If it were in my power to place the volume and chapter of Eusebius (Hist. Eccles. 1. viii. c. 14.) before the eyes of every reader, I should be satisfied and silent. I should not be under the necessity of protesting, that in the passage quoted, or rather abridged, by my adversary, the second member of the period, which alone contradicts my account of Maxentius, has not the most distant reference to that odious tyrant. After distinguishing the mild conduct which he affected towards the Christians, Eusebius proceeds to animadvert with becoming severity on the general vices of his reign; the rapes, the murders, the oppression, the promiscuous massacres, which I had faithfully related in their proper place, and which the Christians, not in their religious, but in their civil capacity, must occasionally have shared with the rest of his unhappy subjects. The Ecclesiastical Historian then makes a transition to another tyrant, the cruel Maximin, who carried away from his friend and ally Maxentius the prize of superior wickedness; for HE was addicted to magic arts, and was a cruel persecutor of the Christians. The evidence of words and facts, the play meaning of Eusebius, the concurring testimony of Caecilius or Lactantius, and the superfluous authority of Versions and Commentators, establish beyond the reach of doubt or cavil, that Maximin, and not Maxentius, is stigmatized as a persecutor, and that Mr. Davis alone has deserved the reproach of falsifying the testimony of Eusebius.
Let him examine the chapter on which he founds his accusation. If in that moment his feelings are not of the most painful and humiliating kind, he must indeed be an object of pity!
3. A gross blunder is imputed to me by this polite antagonist, (47) for quoting under the name of Jerom, the Chronicle which I ought to have described as the work and property of Eusebius, (48) and Mr. Davis kindly points out the occasion of my blunder, That it was the consequence of my looking no farther than Dodwell for this remark, and of not rightly understanding his reference. Perhaps the Historian of the Roman Empire may be credited, when he affirms that he frequently consulted a Latin Chronicle of the affairs of that Empire; and he may the sooner be credited, if he shows that he knows something more of this Chronicle besides the name and the title-page.
Mr. Davis, who talks so familiarly of the Chronicle of Eusebius, will be surprised to hear that the Greek original no longer exists. Some chronological fragments, which had successively passed through the hands of Africanus and Eusebius, are still extant, though in a very corrupt and mutilated state, in the compilations of Syncellus and Cedrenus. They have been collected, and disposed by the labour and ingenuity of Joseph Scaliger; but that proud Critic, always ready to applaud his own success, did not flatter himself, that he had restored the hundredth part of the genuine Chronicle of Eusebius. "Ex eo (Syncello) omnia Eusebiana excerpsimus quae quidem deprehendere potuimus; quae, quanquam ne centesima quidem pars eorum esse videtur quae ab Eusebio relicta sunt, aliquod tamen justum volumen explere possunt. (Jos. Scaliger Animadversiones in Graeca Eusebii in Thesauro Temporum, p. 40 t. Amstelod. 1658.) While the Chronicle of Eusebius was perfect and entire, the second book was translated into Latin by Jerom, with the freedom, or rather licence, which that voluminous Author, as well as his friend or enemy Rufinus, always assumed. "Plurima in vertendo mutat, infulcit, praeterit," says Scaliger himself, in the Prolegomena, p. 22. In the persecution of Aurelian, which has so much offended Mr. Davis, we are able to distinguish the work of Eusebius from that of Jerom, by comparing the expressions of the Ecclesiastical History with those of the Chronicle. The former affirms, that, towards the end of his reign, Aurelian was moved by some councils to excite a persecution against the Christians; that his design occasioned a great and general rumour; but that when the letters were prepared, and as it were signed, Divine Justice dismissed him from the world. Euseb. Hist. Eccles. 1. vii. c. 30.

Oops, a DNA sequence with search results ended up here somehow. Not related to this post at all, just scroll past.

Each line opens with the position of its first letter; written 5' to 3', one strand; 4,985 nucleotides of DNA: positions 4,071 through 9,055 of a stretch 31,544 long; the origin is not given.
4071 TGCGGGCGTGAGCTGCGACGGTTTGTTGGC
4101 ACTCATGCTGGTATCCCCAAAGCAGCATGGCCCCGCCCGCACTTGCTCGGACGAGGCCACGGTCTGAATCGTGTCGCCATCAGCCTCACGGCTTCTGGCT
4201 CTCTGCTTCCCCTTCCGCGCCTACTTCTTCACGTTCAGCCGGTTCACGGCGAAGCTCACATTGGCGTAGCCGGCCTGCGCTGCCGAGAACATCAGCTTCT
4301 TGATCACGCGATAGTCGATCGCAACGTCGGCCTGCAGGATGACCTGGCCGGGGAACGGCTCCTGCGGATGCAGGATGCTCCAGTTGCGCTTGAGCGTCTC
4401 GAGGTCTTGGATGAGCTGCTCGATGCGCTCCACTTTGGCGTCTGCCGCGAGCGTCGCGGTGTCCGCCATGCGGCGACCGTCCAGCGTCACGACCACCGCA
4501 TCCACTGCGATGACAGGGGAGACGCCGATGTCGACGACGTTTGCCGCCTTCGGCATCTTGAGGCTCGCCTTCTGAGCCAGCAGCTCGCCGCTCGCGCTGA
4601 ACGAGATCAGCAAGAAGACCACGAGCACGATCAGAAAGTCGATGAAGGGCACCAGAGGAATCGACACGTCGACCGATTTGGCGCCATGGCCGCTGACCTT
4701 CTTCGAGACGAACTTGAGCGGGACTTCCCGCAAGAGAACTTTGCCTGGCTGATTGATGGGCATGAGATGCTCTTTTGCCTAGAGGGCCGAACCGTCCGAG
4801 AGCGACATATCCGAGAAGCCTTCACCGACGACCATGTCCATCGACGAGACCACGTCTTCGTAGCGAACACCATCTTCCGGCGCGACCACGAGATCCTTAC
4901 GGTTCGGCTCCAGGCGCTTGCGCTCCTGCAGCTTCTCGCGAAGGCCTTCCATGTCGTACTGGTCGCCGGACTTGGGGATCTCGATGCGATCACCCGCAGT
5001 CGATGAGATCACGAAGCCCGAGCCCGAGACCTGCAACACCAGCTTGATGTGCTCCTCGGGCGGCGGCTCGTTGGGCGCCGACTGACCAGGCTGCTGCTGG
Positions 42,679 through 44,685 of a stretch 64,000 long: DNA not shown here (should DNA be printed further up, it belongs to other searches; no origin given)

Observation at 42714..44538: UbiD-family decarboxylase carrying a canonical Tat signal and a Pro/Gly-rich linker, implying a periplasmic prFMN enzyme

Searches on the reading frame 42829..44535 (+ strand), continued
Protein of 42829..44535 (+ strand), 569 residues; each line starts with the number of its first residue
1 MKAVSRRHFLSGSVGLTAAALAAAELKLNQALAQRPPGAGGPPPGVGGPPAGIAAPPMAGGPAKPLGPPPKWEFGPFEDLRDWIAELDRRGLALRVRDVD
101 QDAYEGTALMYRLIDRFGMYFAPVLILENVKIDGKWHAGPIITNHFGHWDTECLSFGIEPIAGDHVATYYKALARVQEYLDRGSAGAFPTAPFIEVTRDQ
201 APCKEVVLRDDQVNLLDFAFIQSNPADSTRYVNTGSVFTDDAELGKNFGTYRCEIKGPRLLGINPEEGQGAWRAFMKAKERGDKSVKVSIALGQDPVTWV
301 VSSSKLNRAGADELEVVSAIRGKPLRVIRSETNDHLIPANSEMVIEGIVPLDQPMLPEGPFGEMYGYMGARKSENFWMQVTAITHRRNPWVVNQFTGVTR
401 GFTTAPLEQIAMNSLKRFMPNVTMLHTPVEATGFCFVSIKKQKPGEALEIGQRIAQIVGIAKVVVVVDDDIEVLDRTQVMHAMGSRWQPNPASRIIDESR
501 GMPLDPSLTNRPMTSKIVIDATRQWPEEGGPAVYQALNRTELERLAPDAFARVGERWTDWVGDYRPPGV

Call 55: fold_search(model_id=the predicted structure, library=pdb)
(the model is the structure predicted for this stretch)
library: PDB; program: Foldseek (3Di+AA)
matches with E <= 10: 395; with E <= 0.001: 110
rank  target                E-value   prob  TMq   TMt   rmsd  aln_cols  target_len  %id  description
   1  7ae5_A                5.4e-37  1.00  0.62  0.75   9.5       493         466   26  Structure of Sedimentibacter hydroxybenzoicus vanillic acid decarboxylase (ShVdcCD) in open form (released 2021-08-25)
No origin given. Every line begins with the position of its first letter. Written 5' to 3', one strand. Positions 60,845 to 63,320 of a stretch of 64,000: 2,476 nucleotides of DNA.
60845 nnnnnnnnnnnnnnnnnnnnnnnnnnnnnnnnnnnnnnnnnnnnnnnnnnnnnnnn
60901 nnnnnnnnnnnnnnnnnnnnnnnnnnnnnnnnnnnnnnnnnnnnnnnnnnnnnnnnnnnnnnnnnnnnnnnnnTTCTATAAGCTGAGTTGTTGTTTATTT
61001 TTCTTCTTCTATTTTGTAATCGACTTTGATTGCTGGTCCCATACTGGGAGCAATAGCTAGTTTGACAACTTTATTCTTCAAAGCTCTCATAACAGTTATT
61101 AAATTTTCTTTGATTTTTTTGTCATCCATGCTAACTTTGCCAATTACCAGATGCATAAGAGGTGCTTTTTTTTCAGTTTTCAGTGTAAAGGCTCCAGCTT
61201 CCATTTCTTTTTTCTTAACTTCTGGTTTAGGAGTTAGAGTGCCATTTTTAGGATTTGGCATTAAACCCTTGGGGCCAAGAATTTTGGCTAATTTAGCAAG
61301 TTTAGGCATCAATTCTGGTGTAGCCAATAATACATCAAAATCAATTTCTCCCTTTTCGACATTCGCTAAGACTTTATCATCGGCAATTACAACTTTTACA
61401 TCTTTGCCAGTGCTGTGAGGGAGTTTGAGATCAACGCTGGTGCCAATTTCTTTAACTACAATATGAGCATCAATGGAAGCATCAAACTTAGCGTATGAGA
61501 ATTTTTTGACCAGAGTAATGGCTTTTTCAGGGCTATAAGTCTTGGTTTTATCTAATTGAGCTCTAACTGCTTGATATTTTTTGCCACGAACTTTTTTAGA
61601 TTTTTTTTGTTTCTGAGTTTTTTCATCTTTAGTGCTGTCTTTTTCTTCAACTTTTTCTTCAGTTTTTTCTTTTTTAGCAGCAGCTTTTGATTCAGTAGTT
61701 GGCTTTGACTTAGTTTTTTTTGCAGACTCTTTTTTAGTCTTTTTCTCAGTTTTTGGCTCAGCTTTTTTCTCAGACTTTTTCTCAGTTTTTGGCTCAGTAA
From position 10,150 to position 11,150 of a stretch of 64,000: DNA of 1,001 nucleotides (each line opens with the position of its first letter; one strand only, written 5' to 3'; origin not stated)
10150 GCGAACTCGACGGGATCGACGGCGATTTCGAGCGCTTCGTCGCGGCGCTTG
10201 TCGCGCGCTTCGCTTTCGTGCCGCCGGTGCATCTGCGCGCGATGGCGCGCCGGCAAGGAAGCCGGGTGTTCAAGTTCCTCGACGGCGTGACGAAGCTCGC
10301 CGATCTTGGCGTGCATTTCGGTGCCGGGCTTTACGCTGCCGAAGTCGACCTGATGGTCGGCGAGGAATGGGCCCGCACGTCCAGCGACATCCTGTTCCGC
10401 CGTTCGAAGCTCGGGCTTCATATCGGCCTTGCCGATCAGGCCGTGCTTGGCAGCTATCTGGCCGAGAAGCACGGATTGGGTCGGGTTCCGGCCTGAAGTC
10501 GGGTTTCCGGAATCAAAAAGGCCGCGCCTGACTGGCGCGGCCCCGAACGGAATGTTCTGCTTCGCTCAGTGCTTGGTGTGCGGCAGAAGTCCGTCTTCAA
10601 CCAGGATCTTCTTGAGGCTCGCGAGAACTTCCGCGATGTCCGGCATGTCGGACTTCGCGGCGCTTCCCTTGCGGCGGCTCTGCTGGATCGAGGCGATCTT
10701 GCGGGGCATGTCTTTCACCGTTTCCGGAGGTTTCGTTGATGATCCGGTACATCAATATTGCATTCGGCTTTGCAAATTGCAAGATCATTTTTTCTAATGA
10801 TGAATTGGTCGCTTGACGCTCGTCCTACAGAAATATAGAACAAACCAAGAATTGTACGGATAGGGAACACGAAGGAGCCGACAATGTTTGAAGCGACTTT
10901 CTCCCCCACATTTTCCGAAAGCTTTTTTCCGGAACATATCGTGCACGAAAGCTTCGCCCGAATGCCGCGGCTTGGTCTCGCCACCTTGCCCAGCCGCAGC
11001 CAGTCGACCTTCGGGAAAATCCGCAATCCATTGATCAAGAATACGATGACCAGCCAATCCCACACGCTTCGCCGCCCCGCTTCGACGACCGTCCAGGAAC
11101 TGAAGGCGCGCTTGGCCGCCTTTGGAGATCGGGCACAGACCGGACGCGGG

Whereas the Chronicle relates, that Aurelian was killed after he had excited or moved a persecution against the Christians, "cum adversum nos persecutionem movisset."
From this manifest difference I assume a right to assert; first, that the expression of the Chronicle of Jerom, which is always proper, became in this instance necessary; and secondly, that the language of the Fathers is so ambiguous and incorrect, that we are at a loss how to determine how far Aurelian had carried his intention before he was assassinated. I have neither perverted the fact, nor have I been guilty of a gross blunder.